Molly Peterson Environment Correspondent
Molly Peterson is an award-winning environment correspondent at Southern California Public Radio.
Molly has reported, edited, directed programs, and produced stories for NPR and NPR shows including "Day to Day" and KQED's "California Report." She was a contributing producer for Nick Spitzer's weekly music program, "American Routes," and reported for "Living on Earth" in the Gulf of Mexico after Hurricanes Katrina & Rita. Prior to joining KPCC, she produced a nationally-distributed radio documentary about New Orleans called "Finding Solid Ground."
A former LA Press Club radio journalist of the year, Molly reported on the faulty pumps installed at New Orleans canals after Hurricane Katrina. That project was a finalist for an Investigative Reporters and Editors award.
Molly worked for NPR American legal affairs correspondent Nina Totenberg during the Clinton Impeachment.
She studied international politics at Georgetown University's School of Foreign Service, and graduated from UC Hastings College of the Law. She is an inactive member of the State Bar of California.
Molly was lucky enough to grow up climbing northern California trees and fishing eastern Sierra waters.
Stories by Molly Peterson
Today I broadcast a radio story on the NRDC's "Testing the Waters" report - that legal advocacy group's take on beach pollution. When I first got here - when I wasn't paying as much attention - all these beach pollution reports confused the heck out of me.
With a holiday weekend around the corner, the Natural Resources Defense Council is releasing a report placing California’s beaches 22nd among 30 U.S. coastal states in their ability to meet national health standards.
Los Angeles city officials plan to sign a long-term project labor agreement Tuesday at the Port of Los Angeles. Years in the making, it'll cover jobs for 95 percent of capital improvement projects.
Dwell on Design descended on the LA Convention Center over the weekend, so I popped over to have a look. The picture above's from a benefit art exhibit the artist Sasaki did there: people who donated at DoD got hooked up to pulse rate monitor, and their heartbeat was recorded as the squiggles on the canvas.
A few weeks back I reported on a Greenpeace dispute with Mattel. It wants the world's largest toy maker to verify that toy packaging doesn't contain illegally harvested rainforest.
A few weeks back I reported on a Greenpeace action aboutw Mattel. It wants the world's largest toy maker to verify that toy packaging doesn't contain illegally harvested rainforest.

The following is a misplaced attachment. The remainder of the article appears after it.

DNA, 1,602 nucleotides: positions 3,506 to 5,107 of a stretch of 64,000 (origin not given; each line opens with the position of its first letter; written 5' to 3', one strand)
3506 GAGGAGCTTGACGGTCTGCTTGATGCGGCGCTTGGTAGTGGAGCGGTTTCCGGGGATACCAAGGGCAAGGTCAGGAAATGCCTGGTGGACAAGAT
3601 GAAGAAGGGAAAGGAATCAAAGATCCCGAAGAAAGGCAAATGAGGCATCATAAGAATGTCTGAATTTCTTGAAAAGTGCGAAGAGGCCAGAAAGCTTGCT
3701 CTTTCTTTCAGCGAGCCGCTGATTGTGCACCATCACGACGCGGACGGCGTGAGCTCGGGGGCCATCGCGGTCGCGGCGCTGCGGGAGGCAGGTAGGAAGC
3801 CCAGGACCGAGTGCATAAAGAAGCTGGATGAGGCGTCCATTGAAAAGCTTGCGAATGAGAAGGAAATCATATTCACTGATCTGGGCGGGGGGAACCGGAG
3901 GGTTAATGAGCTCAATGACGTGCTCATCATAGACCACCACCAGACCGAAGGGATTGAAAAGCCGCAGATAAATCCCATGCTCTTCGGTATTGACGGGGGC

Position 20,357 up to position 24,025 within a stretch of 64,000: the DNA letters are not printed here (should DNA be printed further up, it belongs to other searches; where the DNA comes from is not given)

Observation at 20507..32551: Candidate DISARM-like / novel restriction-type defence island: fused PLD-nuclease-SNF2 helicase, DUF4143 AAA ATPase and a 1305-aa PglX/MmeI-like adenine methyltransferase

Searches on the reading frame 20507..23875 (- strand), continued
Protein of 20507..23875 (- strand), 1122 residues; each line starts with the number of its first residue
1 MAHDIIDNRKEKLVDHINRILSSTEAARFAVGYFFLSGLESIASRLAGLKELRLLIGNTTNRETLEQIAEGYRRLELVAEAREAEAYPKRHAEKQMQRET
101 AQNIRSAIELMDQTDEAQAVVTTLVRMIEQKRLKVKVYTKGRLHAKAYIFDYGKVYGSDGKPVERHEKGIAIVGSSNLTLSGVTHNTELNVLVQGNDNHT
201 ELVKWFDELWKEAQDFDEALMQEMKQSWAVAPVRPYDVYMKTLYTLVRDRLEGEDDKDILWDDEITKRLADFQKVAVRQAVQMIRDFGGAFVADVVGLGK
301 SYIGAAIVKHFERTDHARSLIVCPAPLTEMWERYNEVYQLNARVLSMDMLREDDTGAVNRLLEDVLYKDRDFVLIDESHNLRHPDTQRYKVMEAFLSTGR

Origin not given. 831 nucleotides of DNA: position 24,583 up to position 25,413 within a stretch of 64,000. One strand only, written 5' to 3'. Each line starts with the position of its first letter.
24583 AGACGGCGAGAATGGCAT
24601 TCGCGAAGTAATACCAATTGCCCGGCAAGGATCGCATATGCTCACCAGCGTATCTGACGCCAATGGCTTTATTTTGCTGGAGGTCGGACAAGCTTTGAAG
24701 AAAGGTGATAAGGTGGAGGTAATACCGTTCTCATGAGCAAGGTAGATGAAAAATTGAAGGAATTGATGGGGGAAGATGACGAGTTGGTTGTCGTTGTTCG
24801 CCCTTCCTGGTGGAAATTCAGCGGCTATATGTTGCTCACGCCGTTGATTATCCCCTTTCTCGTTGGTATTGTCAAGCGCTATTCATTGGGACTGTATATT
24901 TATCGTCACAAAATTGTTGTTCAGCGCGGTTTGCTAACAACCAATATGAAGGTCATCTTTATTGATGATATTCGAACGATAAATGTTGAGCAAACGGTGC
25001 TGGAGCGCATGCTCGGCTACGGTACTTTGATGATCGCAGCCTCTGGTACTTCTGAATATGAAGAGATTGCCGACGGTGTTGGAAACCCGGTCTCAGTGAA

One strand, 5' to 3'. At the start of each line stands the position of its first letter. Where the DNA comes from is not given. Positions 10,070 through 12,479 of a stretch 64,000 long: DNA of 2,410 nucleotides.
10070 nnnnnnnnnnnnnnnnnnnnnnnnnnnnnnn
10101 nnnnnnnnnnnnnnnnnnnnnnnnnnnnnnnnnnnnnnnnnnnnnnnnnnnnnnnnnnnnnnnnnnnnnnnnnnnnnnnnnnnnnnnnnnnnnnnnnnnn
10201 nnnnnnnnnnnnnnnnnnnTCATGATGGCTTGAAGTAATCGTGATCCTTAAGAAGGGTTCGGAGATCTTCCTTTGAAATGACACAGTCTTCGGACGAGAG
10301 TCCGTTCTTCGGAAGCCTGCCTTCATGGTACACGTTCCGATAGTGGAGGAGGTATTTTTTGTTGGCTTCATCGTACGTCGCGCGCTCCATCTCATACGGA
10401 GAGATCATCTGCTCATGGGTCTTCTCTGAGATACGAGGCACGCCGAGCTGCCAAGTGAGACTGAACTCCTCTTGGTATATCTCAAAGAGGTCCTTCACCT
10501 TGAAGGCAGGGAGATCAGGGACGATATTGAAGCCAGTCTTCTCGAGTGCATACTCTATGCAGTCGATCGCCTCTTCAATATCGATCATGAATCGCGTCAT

This view of the Lower Owens River is beautiful - at least to Inyo County and its visitors. Despite and because of the big steel box in the center-right of the picture.
In the spring, Greenpeace's el jefe de jefes Kumi Naidoo came to Los Angeles, hung out with Hollywood a little, stayed in Beverly Hills. Today he's under police escort in Greenland.
After I reported on the Mattel-Greenpeace standoff over packaging sourcing, friends in LA who rely on me to tell them the news asked: why does anyone cut down rainforest? My generally over informed friends - people at KPCC - said, wait, I thought they were slowing down with the cutting, what's the big deal?
I went to the second of seven (plus one) Los Angeles Department of Water and Power meetings last night. DWP's rolling out what it's calling "community conversations" - they brief everybody about what they're asking for, why they're asking for it, and then they take questions and comments.
This week on Pacific Swell l figured it was worth it to talk a little about Indonesia and Mattel and Barbie and Greenpeace - because the radio stories we'd had so far were shortened by our very short successful pledge drive.
You may remember her as a whistleblower: Maria Garzino was the key voice in a series of reports KPCC did on pumps in New Orleans- reporting over a few years that failed to find evidence (then, and as best we know, now) that the US Army Corps of Engineers has ensured pumps designed to protect New Orleans from flooding will work when they're needed.
The Los Angeles Department of Water and Power officials say the utility needs rate increases of at least 15 percent over the next three years to keep the city's lights on and taps flowing.
Two major trucking companies that signed on to the Clean Trucks Program at the Port of Los Angeles may owe the port money.
A three-judge panel of the federal Ninth Circuit Court of Appeals will decide whether the Port of Los Angeles can limit the kind of trucks that serve the harbor complex.